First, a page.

A MILLION SUNS by Beth Revis
YA Science Fiction/Mystery
400 pages, hardcover
Available Jan. 10, 2012
Review copy provided by publisher for honest review
Godspeed was fueled by lies. Now it is ruled by chaos.
It's been three months since Amy was unplugged. The life she always knew is over. And everywhere she looks, she sees the walls of the spaceship Godspeed. But there may just be hope: Elder has assumed leadership of the ship. He's finally free to enact his vision - no more Phydus, no more lies.
But when Elder discovers shocking news about the ship, he and Amy race to discover the truth behind life on Godspeed. They must work together to unlock a puzzle that was set in motion hundreds of years earlier, unable to fight the romance that's growing between them and the chaos that threatens to tear them apart.
In book two of the Across the Universe trilogy, New York Times bestselling author Beth Revis mesmerizes us again with a brilliantly crafted mystery filled with action, suspense, romance, and deep philosophical questions. And this time it all builds to one mind-bending conclusion: They have to get off this ship.
Positive: Character growth. Reviled because she's different and unfairly named the cause of most of the problems aboard Godspeed, Amy lives each day in misery. If she goes outside, she has to do so disguised because if she isn't, the people hurl insults and worse at her. She's alone except for Elder, who's away most of the time attempting to run the ship. But she's not a sit-around-and-do-nothing kind of girl, and she's determined to root out all the secrets the ship has to offer. She really matures in this story, moving from a little girl sobbing at her frozen parents' sides into someone who is becoming a true force to be reckoned with (she's not quite there yet but almost).
Elder also sees some serious character growth. Now the leader of the ship and its people, Elder is having a hard time filling Eldest's shoes. He's not ready, even if he doesn't want to admit it; he knows the truth of it in his heart of hearts, showing it with his refusal to take the name of Eldest. He's pretty whiny about the whole thing, and it takes several catastrophic events for him to lose his poor-pitiful-me-no-one-listens-to-me attitude and step up like his people need him to. Elder isn't my favorite character but, as he matures, he's growing on me.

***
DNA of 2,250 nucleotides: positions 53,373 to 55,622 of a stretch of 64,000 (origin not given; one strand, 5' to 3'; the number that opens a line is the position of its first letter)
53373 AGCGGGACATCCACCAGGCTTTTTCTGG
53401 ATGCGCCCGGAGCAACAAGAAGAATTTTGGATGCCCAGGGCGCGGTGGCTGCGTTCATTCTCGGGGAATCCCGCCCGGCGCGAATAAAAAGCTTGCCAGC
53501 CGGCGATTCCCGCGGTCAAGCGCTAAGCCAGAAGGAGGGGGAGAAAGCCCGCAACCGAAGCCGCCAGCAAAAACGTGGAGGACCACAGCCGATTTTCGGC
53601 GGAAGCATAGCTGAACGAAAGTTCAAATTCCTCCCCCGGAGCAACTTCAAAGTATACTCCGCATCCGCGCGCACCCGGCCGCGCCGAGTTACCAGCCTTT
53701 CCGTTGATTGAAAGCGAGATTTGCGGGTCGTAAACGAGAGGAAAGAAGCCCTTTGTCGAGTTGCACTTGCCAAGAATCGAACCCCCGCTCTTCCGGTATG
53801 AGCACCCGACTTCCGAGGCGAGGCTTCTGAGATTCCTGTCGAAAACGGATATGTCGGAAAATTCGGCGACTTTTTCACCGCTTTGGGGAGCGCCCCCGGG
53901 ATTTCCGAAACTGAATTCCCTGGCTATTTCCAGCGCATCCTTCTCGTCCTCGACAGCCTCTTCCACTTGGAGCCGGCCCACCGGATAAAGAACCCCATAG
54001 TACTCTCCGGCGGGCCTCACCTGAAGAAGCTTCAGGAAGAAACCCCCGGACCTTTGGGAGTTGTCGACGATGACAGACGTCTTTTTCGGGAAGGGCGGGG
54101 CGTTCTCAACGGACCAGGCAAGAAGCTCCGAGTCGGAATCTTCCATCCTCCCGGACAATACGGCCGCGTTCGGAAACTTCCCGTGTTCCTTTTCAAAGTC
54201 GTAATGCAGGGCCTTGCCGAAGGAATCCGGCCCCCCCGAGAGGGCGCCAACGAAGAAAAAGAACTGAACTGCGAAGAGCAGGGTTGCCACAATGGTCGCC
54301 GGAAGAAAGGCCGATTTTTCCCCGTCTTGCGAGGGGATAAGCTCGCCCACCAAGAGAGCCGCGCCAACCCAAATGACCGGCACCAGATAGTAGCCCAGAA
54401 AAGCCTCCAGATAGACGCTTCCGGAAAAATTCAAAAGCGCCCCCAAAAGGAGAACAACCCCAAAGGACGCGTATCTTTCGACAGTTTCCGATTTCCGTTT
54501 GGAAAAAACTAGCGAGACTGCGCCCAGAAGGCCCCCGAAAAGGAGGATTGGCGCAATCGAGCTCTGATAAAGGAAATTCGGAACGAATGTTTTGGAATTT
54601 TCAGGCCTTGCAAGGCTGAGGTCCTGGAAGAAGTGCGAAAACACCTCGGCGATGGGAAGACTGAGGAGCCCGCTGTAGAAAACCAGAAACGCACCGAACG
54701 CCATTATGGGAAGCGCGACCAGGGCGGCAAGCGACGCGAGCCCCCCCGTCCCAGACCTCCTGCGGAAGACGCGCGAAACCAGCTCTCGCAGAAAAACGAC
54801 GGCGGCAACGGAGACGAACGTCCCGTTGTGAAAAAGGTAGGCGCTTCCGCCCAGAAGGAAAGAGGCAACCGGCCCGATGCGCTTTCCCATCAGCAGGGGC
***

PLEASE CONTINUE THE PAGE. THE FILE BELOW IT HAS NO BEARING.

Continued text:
Positive: Mystery. The stakes in this story are so much higher than in the first installment. It's not just about the Frozens anymore; this mystery could destroy everyone aboard Godspeed. A previous leader leaves Amy clues and tells her the fate of Godspeed rests on her shoulders (nice, right?). But this mystery really motivates Amy and gives her purpose aboard the ship. I found myself reading faster, encouraging Amy to keep looking so I could find out what in the world was going on, too. Ooh, and what a twisty mystery it is!
Positive: Fast pace and story development. Without Phydus dulling their emotions, the people are rising up against Elder. The ship's falling apart, they aren't producing enough food to feed the population, and many refuse to work. People are dying and being murdered right and left. A new leader emerges, challenging Elder's position and shaking up everything everyone's ever known. This story just doesn't slow down. As we move from Amy to Elder, the multiple story lines tangle together to form a space ship-sized Gordian knot.
Wish: Fewer questions! What's out there? Who's gonna die next? What's going to happen to....and to....? How will they survive? What's going to happen between Amy and Elder--or should we call him Eldest? What will happen to Amy's parents? What about the other Frozens? (See, now you have questions, too, don't you? Heh. Join the club. Of course, this is the middle novel of a trilogy so what can you expect?) And now I'll have to wait until next
Overall: I enjoyed this one even more than the first--no sophomore slump for the fab Ms. Revis! Vacuum-packed with a universe of mystery, tension, and deadly political shenanigans, A MILLION SUNS rockets its readers into a story worth its weight in stardust. (heh--like my outer space references? I worked hard on that, man!)
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